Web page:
Four figures stand atop a summit, staring east out over a vast, frostbitten wasteland, the black sun dwindling in the west, casting their shadows across the plain. They await another clan, legendary for their slow approach. Eyes on the horizon, searching, patiently, for some signal of the arrival, some plume of smoke that would announce that the time had come. At last, at the edge of the plane, they note a black banner, and soon two hooded figures appear in the dusk. A horn sounds, and drumbeats echo through the valley.
It’s only the threshold of the distant horizon that limits the scope of Terrestrials, but like much of Earth, its landscape is arid, only disclosing its secrets upon active contemplation of its component dust. From the opening strains, hidden at the foot of a vertiginous crescendo from zero decibels, the album recalls a technique of Andrei Tarkovsky’s, later developed in the films of Béla Tarr. The eight-and-a-half-minute opening shot in Tarr’s epic Sátántangó laterally tracks cattle carefully plodding through a dilapidated commune in search of food from muddy pasture. As the audience investigates the frame for clues to Tarr’s purpose, he slowly reveals to them a symbolic vision of the film as a whole, inviting contemplation of the rich surfaces of the decayed buildings and the labyrinthine entrapment of the commune’s inhabitant kine, some playing at leadership and some dragging their feet, cow and human alike awaiting deliverance by a dark messiah. Terrestrials proceeds in a remarkably similar fashion. As each track unfurls, its glacial pace arrests the listener’s search for novelty, forcing attention to the profundities of the mix and the texture that the interlaced sounds create; and yet it also deepens the desire for what each step forward promises, the crisis that the procession patiently unveils.
Terrestrials features more complex instrumentation than most of the works of either party. Sunn O)))’s deep bass and endlessly sustained guitar feature heavily on each track of Terrestrials, but so do Ulver’s electronics and a myriad of additions, including trumpets, didgeridoo, and strings. Although the tracks apparently began as a set of improvisations recorded at Ulver’s Oslo studio, the vast scope of the release clearly evolved out of the various mixing and arrangement sessions helmed by Ulver’s Kristoffer Rygg and Sunn O)))’s Stephen O’Malley between 2008 and 2012. Here they achieved a synthesis that stylistically transcends the mere combination of the two groups and their traditional pathways, with Ulver sealing up the cracks of Sunn O)))’s immense backdrop and heightening the atmosphere with tense strings, sculpted textures, and insistent rhythm. It’s this attention to the subtleties that renders Terrestrials monolithic; they ensure that each tick of the clock yields an array of sonic qualities, each progressing slowly in themselves but together moving the whole mass of sound forth at a constant click.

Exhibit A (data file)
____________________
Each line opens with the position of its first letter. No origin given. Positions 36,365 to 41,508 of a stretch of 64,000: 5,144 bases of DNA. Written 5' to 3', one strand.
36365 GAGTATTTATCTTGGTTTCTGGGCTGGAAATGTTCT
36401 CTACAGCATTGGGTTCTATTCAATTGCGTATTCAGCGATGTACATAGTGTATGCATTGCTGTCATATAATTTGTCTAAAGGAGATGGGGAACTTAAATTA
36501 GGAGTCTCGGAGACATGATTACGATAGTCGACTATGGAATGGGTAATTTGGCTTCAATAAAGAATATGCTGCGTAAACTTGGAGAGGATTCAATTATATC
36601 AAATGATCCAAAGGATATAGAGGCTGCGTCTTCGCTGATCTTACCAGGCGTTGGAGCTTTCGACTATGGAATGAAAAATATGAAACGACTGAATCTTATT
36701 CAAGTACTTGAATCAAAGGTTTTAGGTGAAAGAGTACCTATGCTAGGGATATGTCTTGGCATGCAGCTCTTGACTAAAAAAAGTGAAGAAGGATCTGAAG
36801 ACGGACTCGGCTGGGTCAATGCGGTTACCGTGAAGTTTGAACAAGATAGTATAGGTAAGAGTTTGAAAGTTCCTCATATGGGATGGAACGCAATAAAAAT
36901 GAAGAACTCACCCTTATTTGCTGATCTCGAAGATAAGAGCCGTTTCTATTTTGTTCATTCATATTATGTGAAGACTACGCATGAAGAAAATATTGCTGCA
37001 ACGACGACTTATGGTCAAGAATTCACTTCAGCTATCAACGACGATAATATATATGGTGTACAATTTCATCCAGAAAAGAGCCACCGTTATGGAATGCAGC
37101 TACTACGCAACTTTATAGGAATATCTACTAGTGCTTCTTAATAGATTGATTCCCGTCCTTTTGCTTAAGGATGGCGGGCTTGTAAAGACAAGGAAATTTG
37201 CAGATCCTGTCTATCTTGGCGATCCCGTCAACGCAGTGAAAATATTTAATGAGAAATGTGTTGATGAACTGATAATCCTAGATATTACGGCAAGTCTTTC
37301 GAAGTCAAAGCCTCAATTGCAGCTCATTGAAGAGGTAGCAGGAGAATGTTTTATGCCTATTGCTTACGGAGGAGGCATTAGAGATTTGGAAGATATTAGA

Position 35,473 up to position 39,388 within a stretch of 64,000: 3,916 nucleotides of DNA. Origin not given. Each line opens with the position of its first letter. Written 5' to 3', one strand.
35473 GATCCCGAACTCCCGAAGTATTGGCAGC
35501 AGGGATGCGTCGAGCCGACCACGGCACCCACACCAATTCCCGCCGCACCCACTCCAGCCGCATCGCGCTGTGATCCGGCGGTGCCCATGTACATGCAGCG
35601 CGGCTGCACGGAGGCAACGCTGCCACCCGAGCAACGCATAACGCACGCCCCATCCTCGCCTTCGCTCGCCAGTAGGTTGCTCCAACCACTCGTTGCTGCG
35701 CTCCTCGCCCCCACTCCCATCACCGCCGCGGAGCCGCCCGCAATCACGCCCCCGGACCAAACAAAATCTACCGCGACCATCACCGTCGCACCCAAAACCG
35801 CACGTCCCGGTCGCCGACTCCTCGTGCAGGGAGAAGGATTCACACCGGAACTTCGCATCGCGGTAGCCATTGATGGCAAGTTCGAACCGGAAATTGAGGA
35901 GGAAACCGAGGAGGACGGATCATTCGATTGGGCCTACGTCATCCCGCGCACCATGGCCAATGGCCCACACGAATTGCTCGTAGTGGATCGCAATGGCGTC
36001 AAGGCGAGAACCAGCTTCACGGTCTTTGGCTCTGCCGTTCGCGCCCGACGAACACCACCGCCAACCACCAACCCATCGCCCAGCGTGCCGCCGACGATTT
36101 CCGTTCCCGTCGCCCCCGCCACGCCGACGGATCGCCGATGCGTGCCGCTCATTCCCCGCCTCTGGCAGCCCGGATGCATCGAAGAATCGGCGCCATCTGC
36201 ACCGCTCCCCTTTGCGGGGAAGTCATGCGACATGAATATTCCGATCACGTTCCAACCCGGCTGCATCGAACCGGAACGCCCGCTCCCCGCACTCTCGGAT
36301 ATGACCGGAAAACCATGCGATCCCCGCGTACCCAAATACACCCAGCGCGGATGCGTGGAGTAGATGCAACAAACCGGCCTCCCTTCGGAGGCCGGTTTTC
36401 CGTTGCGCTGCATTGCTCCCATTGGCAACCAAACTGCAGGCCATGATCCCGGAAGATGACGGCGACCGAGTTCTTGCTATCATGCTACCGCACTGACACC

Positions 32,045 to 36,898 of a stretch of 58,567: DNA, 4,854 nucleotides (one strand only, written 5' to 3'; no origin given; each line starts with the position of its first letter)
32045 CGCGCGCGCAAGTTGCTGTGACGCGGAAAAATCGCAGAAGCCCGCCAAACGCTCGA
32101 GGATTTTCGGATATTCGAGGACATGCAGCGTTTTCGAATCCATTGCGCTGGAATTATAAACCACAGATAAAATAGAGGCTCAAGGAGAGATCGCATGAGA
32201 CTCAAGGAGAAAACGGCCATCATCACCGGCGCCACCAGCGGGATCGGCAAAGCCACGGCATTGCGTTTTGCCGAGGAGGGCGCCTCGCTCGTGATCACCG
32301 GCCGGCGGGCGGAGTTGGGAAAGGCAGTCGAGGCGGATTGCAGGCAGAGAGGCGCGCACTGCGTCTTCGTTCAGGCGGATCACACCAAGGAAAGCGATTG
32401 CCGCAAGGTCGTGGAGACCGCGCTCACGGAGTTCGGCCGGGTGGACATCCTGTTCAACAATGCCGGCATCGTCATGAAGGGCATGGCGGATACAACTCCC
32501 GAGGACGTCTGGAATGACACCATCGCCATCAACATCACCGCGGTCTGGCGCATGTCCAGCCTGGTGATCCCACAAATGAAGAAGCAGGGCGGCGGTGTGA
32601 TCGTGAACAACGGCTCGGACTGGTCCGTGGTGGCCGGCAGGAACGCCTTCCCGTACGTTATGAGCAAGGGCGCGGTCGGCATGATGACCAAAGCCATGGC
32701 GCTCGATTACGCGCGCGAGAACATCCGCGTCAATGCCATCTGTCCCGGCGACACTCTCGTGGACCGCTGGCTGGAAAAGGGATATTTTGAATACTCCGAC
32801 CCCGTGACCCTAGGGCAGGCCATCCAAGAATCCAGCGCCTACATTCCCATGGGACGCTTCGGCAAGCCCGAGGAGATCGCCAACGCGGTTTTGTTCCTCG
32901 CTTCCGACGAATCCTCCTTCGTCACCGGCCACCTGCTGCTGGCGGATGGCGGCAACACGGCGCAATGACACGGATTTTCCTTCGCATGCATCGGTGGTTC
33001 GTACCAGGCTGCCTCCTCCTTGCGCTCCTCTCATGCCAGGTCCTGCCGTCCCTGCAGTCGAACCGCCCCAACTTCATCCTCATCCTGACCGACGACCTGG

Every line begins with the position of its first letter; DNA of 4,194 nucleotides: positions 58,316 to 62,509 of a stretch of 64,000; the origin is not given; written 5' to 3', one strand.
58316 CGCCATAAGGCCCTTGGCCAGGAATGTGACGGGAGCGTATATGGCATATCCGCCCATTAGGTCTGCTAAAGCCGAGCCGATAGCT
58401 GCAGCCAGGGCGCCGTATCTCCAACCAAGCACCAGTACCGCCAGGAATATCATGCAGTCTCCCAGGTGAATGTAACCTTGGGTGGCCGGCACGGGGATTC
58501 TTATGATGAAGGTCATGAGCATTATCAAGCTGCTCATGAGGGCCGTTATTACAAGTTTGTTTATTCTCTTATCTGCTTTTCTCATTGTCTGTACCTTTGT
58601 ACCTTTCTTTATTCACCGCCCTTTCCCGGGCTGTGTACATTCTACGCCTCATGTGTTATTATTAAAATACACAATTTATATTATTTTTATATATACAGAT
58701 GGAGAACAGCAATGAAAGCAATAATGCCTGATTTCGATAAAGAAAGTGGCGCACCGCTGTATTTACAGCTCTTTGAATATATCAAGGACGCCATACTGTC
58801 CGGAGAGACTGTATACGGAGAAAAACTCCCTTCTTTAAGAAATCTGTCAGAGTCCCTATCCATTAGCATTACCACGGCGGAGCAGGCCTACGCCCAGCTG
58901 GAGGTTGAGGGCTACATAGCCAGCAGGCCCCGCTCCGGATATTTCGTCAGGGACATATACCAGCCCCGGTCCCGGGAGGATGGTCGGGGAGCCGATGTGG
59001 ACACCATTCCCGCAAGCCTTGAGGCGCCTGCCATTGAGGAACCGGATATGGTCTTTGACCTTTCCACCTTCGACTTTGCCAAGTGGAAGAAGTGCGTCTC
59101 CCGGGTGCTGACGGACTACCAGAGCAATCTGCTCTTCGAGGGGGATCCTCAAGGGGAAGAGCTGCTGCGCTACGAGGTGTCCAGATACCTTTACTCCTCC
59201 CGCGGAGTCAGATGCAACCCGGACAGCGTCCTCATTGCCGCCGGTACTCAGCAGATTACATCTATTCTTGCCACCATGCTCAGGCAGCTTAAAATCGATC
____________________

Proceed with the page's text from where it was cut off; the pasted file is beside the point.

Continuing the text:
From the trumpets on “Let There Be Light” to the drum-like pound of the bass and didgeridoo in “Western Horn,” Terrestrials relentlessly heralds its own arrival, an endless parade slouching towards Bethlehem. By the time Rygg’s vocals enter at the middle of “Eternal Return,” the crawling pace of the album has ensured their sublimity. Taken on its own, this short section would scarcely justify a song unto itself; it emerges out of the sudden but carefully orchestrated resolution of the murky depths of the track’s recesses, manifesting as a piercing clarity and a distillation of the album’s theme of annunciation. Its lyrics, rich in spite of their brevity, conceal a messianic yearning in the fallow desert, a hope for deliverance from the stasis of the Egyptian yoke and the confusion of exile, and a dark prophecy of a “liminal animal” with “golden nature” of the sinful calf. Rygg urges us to “listen silent.”
Gongs or guitars ring out. This final stage of Terrestrials heralds a return of an immense mystery. What approaches, its lumbering gait constantly pressing onward, can’t divulge its nature until it finally arrives. The quintessential figure of doom is an immense behemoth, a force of nature whose sublime shadow conceals it from view even as its thundering steps reveal its impending advent. But here we lie in wait. Terrestrials delivers on its persistent promise by offering another transcendental promise of a future culmination. But the restraint they exert in their advance to the beautiful oasis at the center of “Eternal Return” suggests that, here, Sunn O))) and Ulver are more interested in the process as it happens through time, tracking the march of the sun across the heavens, marking each moment as it slips back into eternity.